Hello, Mary, please introduce yourself and your books to help our readers get to know you.
Hello Judith. Thank you so much for interviewing me for your blog. I live in Dumfries & Galloway in south west Scotland. Of course, I couldn’t wait to get away when I was young and lived and worked in England, Pakistan and Afghanistan before returning home. I think being away for so long made me really appreciate what a beautiful part of the country this is.
So far, I have published one novel, one memoir, one poetry collection and one – the latest – a picture-led local history book. Now that Dumfries Through Time is out I’m going back to write a sequel to my novel, No More Mulberries – as long as I don’t allow myself to be side-tracked by other projects.
Please explain how you came to be a writer, what inspired you to write your book (s) and how long it took.
The people of Afghanistan, especially the women, inspired me to write both my memoir, which covers part of the time I worked there and my novel, No More Mulberries. I wanted other people to share my experiences and meet the amazing people I knew. For some reason friends seemed very reluctant to visit me in Afghanistan – I think they believed the entire country was one huge war zone – so writing the books seemed to be the best way to let them share the experience. Also, when I came home I found myself shouting at the television a lot when coverage of Afghanistan fell so far short of providing a half way accurate picture of what life for ordinary people living outside the main war areas was really like. I wanted to show that there is a different perspective.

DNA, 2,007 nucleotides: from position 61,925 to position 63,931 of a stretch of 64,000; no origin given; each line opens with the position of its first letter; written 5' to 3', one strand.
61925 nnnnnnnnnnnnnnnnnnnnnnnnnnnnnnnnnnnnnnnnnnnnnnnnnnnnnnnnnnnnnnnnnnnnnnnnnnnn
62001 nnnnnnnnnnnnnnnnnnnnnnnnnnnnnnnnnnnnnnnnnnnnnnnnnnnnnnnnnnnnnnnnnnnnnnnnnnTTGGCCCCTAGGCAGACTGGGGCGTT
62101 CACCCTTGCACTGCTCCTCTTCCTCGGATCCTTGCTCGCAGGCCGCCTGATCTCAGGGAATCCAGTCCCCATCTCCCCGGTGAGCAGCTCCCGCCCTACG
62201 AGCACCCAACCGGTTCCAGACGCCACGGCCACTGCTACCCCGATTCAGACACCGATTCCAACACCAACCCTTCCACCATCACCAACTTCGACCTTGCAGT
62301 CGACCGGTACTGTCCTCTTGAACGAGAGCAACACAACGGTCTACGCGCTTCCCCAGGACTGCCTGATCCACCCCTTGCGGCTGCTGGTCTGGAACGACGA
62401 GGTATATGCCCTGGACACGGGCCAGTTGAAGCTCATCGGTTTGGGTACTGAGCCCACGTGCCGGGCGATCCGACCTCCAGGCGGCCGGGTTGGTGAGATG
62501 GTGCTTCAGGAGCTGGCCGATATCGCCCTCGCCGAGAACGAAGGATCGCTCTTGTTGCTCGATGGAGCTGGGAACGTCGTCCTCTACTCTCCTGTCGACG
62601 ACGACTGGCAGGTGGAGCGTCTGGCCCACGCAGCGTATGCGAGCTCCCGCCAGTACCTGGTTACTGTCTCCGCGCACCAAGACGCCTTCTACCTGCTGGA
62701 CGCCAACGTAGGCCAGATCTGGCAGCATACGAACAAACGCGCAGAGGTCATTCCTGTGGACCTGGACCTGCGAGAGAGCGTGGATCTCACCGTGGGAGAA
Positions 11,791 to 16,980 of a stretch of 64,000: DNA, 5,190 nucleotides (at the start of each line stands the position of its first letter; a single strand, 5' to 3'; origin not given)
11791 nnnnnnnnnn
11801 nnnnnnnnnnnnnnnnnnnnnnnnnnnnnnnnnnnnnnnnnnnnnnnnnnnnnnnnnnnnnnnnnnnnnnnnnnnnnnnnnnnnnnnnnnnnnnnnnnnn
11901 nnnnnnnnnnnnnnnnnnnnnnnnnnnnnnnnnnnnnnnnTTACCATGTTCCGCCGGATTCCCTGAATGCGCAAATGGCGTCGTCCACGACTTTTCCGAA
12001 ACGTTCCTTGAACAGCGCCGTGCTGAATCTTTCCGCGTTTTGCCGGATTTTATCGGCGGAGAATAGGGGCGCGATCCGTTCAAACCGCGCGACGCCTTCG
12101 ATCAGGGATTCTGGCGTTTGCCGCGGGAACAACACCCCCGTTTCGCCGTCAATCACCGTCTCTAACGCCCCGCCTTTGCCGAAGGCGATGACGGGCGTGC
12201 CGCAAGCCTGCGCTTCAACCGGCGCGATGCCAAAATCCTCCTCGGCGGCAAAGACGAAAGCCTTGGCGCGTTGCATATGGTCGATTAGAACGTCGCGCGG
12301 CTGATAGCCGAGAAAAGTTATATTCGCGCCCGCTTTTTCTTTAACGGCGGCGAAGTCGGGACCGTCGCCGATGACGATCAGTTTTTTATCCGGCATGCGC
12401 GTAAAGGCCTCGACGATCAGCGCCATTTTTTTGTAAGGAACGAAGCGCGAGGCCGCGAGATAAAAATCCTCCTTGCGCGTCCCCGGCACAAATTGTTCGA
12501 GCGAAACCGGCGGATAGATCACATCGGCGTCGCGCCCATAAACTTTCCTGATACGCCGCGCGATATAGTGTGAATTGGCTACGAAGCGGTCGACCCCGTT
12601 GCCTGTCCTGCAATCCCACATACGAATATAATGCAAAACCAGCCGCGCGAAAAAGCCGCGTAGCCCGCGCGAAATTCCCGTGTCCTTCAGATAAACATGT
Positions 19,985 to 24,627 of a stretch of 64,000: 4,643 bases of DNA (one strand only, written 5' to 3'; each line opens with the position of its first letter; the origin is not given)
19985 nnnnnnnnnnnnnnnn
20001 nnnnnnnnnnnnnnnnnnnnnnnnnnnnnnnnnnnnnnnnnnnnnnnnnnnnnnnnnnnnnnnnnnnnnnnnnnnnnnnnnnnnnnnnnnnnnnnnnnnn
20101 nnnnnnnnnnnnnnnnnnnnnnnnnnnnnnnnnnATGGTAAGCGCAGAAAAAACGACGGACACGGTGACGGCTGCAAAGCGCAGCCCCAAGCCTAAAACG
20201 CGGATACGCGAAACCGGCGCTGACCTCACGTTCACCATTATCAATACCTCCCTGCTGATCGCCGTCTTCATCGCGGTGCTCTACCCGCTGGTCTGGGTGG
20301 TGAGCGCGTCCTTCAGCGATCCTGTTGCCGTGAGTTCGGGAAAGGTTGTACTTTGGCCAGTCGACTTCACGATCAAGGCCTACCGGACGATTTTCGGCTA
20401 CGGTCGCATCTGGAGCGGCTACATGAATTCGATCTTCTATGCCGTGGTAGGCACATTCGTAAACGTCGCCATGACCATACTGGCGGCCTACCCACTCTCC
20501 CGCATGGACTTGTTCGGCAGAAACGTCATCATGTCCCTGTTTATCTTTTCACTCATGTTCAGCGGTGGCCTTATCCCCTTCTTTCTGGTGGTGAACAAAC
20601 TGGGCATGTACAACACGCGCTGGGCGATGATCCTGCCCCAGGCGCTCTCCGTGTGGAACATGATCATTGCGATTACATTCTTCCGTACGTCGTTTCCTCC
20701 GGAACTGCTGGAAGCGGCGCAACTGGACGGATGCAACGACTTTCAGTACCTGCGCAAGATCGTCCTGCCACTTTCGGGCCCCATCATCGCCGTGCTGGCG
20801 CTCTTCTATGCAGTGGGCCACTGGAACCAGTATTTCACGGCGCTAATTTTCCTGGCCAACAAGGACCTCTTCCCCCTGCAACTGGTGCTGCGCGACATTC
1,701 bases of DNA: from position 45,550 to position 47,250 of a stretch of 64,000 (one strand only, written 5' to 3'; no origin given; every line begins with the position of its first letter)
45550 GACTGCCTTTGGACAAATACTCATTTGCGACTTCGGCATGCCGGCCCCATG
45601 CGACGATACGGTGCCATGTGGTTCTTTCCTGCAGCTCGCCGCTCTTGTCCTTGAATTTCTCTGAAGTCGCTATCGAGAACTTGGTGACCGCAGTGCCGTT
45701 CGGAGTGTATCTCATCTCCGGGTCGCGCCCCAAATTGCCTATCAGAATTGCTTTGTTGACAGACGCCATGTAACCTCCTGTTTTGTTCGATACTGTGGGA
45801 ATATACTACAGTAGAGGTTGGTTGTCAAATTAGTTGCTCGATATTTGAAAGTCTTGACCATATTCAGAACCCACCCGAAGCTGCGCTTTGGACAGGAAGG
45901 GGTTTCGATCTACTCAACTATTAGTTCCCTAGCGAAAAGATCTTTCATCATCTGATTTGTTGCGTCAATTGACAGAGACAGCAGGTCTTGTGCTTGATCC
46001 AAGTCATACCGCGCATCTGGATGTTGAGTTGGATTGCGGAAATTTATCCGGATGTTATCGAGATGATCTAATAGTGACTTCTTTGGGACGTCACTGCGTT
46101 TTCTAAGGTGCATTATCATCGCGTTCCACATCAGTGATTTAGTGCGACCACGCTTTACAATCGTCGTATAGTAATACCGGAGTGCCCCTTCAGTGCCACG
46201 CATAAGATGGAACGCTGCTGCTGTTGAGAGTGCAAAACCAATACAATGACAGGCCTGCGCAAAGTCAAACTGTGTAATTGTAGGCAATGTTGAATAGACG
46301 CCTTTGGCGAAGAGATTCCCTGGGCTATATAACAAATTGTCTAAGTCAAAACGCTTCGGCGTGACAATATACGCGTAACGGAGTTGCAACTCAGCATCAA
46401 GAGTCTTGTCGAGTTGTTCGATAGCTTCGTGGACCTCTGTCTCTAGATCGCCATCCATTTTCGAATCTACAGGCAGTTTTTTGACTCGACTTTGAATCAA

What facets of your life, both personal and professional, are woven into your book, if any?
Lots! Although No More Mulberries is fiction and none of the characters are ‘real’ many of the incidents in the book are based on events I witnessed, heard about or in which I was involved in some way. For instance Miriam goes to work as a translator at a medical teaching camp, which is something I did and so I had lots of incidents I could use in the story.
Did you have any surprises or hiccups along the way during the book writing and/or publishing process.
I was also surprised – shocked, actually – at the response of some agents/publishers. They felt No More Mulberries was too ‘quiet’ for a novel about Afghanistan. More war, blood and guts seemed to be required and more, much more on the violence the women experienced. In fact, when the memoir was doing the rounds one person suggested I include a few scenes of women being beaten by Taliban soldiers. Now, I know this happened but I didn’t witness it – I’d left the country before Taliban came to power – and I was not going to make things up.
The original memoir, published as Before The Taliban: Living with War, Hoping for Peace and now re-published as Drunk Chickens and Burnt Macaroni, was picked up by a small independent publisher at the end of October 2011. A couple of weeks later I came home to find the OH exhausted, with a pile of phone messages for me. All the publishers who’d previously turned it down suddenly wanted to talk to me! I stuck with the publisher who liked and wanted the book before 9/11. He subsequently went bust and I’ve often wondered what would have happened if I’d called back one of the other publishers. Would I now be rich and famous? Or would I be hating myself for re-writing the book to include lots of violence against women?
You say you’ve written a collection of poetry? Could you tell us a little about that, please, Mary.
Thousands Pass here Every Day is my first full poetry collection, published by Indigo Dreams Publishing (2012). The poems fall roughly into three sections: poems about Afghanistan; poems of family and memories and poems which focus on the environment and landscape.